The Role of AI and Robotics in IT Infrastructure
Automation has proven to drive improvements and efficiency gains within the data centre environment. Central to this automation is the use of Artificial Intelligence (AI) and robotics in IT industry environments. These technologies provide decision-makers with 360-degree intelligence to meet growing data centre pressures and demands. While AI and robotics are valuable individually, their combination enables data centres to scale in line with customer demand and helps them meet efficiency targets.
What is AI?
Artificial Intelligence (AI) is an advanced technology that enhances the pattern recognition capabilities of Machine Learning (ML). AI can perform planning, reasoning, problem-solving, decision-making, and evaluations. It can interpret data to deliver valuable insights and programmatically manage relevant areas, thereby streamlining operations, reducing costs, and improving safety protocols.
How are Robotics and AI Used in the IT Infrastructure Industry?
Robotics and AI are commonly utilised in the IT infrastructure industry to monitor and manage data centre environments, including servers, storage, and network components. This application improves efficiency and reduces downtime by automatically identifying and addressing issues before they become critical.
Data centres now leverage the intelligent decision-making capabilities provided by AI to ensure proactive, real-time monitoring of IT, facilities, and security components. Automation has evolved to introduce a new generation of robots capable of elevating data centre operations to new levels of security and efficiency
Some examples of their use include more innovative power and cooling infrastructure to drive energy savings, and monitoring network traffic to learn typical patterns of network activity while detecting anomalies. AI-powered robots can automatically log details such as air temperature, humidity, carbon dioxide, and carbon monoxide, providing engineers with information to decipher potential causes of downtime. These readings can be instantly accessible to engineers and customers for personalised information.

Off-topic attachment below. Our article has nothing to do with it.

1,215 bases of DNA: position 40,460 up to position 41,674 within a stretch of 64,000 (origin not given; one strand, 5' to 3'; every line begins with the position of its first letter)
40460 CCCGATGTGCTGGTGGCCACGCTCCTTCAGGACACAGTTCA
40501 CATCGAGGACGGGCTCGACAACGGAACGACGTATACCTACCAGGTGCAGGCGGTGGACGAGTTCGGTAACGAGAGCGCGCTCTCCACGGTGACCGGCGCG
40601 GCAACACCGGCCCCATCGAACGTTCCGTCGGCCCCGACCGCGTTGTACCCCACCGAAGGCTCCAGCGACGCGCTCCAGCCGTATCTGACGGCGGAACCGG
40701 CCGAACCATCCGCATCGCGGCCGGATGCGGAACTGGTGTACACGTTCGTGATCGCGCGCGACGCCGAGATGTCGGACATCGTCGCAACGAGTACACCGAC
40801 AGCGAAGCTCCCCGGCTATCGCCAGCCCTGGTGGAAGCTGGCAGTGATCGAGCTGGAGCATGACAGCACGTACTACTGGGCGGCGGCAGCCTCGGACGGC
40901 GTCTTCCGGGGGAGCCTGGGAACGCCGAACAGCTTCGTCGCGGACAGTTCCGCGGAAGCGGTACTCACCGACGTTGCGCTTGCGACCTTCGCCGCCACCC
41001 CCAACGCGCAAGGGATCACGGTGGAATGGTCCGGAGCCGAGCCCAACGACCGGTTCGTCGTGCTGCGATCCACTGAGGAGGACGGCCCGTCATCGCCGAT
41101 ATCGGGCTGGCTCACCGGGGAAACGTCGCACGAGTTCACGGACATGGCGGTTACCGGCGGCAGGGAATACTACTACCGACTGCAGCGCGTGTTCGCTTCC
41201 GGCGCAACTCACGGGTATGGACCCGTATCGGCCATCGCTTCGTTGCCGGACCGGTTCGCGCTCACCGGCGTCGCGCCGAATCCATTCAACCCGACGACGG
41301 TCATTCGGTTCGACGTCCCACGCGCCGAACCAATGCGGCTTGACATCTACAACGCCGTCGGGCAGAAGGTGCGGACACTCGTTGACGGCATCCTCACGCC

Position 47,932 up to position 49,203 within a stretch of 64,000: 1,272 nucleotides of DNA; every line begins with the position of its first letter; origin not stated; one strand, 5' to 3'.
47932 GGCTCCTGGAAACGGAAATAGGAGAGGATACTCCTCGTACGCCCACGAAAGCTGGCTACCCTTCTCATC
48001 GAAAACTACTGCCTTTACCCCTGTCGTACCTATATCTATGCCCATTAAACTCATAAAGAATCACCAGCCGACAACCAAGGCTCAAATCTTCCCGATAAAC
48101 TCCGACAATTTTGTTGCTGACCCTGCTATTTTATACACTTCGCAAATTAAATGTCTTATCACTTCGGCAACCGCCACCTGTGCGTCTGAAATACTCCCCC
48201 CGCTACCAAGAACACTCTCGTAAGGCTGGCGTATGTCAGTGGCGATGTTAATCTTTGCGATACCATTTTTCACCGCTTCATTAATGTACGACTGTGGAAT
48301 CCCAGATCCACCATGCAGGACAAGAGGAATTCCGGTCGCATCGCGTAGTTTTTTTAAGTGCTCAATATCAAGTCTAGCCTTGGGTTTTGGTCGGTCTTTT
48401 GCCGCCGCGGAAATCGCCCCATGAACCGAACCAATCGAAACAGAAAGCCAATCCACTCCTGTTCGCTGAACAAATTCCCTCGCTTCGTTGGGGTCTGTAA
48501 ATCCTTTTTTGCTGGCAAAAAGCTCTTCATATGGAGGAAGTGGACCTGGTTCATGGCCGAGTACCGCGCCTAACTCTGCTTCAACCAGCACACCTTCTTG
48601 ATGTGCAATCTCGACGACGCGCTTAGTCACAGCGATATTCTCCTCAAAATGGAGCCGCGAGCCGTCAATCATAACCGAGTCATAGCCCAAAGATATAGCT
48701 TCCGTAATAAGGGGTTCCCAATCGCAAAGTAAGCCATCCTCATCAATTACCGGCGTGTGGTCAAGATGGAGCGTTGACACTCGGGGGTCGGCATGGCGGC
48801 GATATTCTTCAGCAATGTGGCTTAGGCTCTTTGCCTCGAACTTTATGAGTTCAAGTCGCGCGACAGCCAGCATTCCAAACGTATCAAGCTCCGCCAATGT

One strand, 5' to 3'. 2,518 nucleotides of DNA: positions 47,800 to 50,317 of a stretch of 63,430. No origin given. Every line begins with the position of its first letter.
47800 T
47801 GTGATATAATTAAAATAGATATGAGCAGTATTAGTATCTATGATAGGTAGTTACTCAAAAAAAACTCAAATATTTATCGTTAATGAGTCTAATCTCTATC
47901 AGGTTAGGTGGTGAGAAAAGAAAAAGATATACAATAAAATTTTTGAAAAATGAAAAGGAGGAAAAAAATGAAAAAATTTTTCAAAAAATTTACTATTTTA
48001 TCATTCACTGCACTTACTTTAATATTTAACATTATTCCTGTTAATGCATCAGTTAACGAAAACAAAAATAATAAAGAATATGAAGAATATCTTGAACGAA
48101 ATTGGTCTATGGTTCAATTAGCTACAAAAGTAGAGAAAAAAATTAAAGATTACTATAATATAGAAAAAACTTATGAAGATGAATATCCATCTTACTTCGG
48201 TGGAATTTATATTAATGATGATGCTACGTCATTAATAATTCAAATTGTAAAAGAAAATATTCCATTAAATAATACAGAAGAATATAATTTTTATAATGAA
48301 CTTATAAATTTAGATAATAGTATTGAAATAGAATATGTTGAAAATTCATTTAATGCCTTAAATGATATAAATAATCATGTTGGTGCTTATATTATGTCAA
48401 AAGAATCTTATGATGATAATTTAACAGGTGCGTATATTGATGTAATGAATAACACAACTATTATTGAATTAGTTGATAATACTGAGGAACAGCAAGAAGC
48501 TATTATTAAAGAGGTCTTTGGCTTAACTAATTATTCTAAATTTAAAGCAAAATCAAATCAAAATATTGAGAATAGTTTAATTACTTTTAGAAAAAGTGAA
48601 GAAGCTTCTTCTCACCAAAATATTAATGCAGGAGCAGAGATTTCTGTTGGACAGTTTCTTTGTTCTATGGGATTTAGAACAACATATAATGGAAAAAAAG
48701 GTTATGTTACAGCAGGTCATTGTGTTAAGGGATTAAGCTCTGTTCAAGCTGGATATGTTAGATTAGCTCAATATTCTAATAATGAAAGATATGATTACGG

Robots can also enhance overall data centre operations by providing security checkpoints, such as biometric finger scanning or security entrance checks. They could also be deployed to verify the source of lost power or connectivity such as an unplugged cord, or an open door, allowing hot and cold air to mix. Both examples are scenarios where Robots could save both time and money for the organisation.
The wider use of AI in the IT infrastructure sector has been driven by the rise of cloud technologies and advancements in computing resources. Cloud delivery models, like Software as a Service, have elevated the role of AI in cloud computing. Cloud-based subscriptions have also given rise to other solutions, benefiting organisations and robot manufacturers. We are now witnessing more examples of robot-as-a-service deployments in cloud computing environments. Our next article, The Benefits of AI and Robotics in IT Infrastructure, takes a deeper dive into the specific benefits they offer.